SHANGHAI -- As Shanghai Disneyland — the Walt Disney Company’s first theme park in mainland China — prepares for its opening in June, the company has unveiled a menu designed to cater to local tastes, in an apparent effort to avoid the cultural faux pas that have left diners feeling dissatisfied at some other foreign attractions in China.
The resort’s food and beverage director Paul Chandler Wednesday invited Chinese media to see a display of the dishes that will be available in some of the resort’s restaurants, which he said were designed to "respect the Chinese traditional diet."
According to Chinese media reports, the resort’s “Shanghai menu” would feature such delicacies as Mickey Mouse mooncakes (stuffed with meat), Mickey braised pork knuckle, Minnie Mouse Red Bean Buns, and Mickey Peking duck pizza.
Many items would be served on Disney-themed dishes, while in some cases, the food itself would be cut in the shape of the cartoon rodents’ distinctive silhouettes, as in the case of the pizza, and the pork knuckle, which would be served on a bed of Shanghai cabbage. Beijing-style stewed lamb, meanwhile, would be accompanied by Mickey-shaped carrots.
And with Disney predicting that the resort will attract visitors from all over China, Chandler said it would feature all of China’s eight major regional cuisines, including Sichuan, Hunan, Shandong and Cantonese. To this end, it has hired chefs from around China, some of whom would demonstrate their skills in front of visitors, a feature that would, according to the resort’s “Guiding Principles,” ensure “a holistic guest sensory dining experience.”
Western food will also be available in a number of restaurants when the resort opens on June 16 — and other dishes include the not-so-Chinese Donald Duck waffle. But the resort is clearly keen to avoid the complaints that have sometimes plagued foreign-invested attractions in China that there is not sufficient Chinese food on offer to cater to local tastes.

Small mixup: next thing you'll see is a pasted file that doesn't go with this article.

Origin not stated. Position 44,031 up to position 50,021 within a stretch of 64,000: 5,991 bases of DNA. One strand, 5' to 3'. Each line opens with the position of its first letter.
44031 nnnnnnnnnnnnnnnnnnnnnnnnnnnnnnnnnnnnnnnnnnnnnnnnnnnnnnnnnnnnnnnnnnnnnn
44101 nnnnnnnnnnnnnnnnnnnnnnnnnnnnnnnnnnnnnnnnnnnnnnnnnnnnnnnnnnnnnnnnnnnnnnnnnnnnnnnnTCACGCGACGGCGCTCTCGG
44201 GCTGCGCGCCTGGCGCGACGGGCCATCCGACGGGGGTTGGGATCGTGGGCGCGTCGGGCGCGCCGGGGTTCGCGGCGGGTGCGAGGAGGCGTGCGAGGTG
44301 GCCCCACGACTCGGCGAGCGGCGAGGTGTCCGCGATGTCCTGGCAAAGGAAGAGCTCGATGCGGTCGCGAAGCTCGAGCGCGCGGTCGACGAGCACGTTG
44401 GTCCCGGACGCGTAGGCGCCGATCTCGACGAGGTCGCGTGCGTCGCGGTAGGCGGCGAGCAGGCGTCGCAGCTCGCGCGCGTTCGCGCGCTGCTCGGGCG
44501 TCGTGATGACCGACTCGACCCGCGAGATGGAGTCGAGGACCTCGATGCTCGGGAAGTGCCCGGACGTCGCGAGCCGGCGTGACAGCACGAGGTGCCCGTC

IKEA’s China stores, for example, now sell a selection of Chinese dishes with rice, as well as Swedish meatballs, while KFC has launched a range of localized dishes under the slogan “Changing for China," including “Old Beijing chicken wraps” and hot and sour soup. McDonald's has also introduced a number of dishes featuring chicken, which many Chinese diners prefer to beef.
Disney has also emphasized that the resort will include other “distinctively Chinese” elements. Its "Enchanted Storybook Castle" -- the largest of those in any of its parks -- is dedicated to all Disney princesses, including Mulan, the eponymous heroine of the film about a female warrior based on a traditional Chinese story. There will also be an area dedicated to the Chinese Zodiac, with each of the twelve traditional animal symbols represented by a cartoon character, as well as a Wandering Moon Teahouse, inspired by Chinese “wandering poets," and a Fantasia Carousel designed by Chinese artists, the company has said.
The resort's East-meets-West fusion will include plenty of other elements, including a "Pirates of the Caribbean"-themed Treasure Cove, a Tron lightcycle rollercoaster, a "Toy Story" hotel, and a theater with performances of the "Lion King" in Chinese. But its local flavor has been emphasized by Disney’s recent naming of three Chinese celebrities — ex-NBA star Yao Ming, pianist Lang Lang and actress Sun Li — as honorary ambassadors.
The Walt Disney Company has bet big on success in the Chinese market, with its 43 percent in the $5.4 billion resort, a joint venture with a Shanghai government-backed group, reported to be its largest overseas investment. And despite delays in construction and opening, there have been signs of enthusiasm among China’s cartoon loving youth — as demonstrated by the recent success of Disney movies like "Zootopia" (though the Chinese army newspaper criticized it for distorted values ) — and the "Jungle Book."
The Shanghai Disney Resort’s website briefly crashed due to demand when tickets went on sale late last month, while its hotels are reportedly fully booked for the opening two weeks. Scalpers have been offering tickets for opening day for up to $600, compared to the official price of around 500 yuan (some $77) according to Chinese media.
Some experts say it could attract 11.5 million visitors in first year, and as many as three times this figure annually in the longer term, with annual revenue estimated at between 24 billion yuan ($3.7 billion) and 40 billion yuan (around $6.2 billion) a year.
However, it could well hit Hong Kong Disneyland, which made a loss last year for the first time since 2011, as visits by mainland Chinese citizens fell.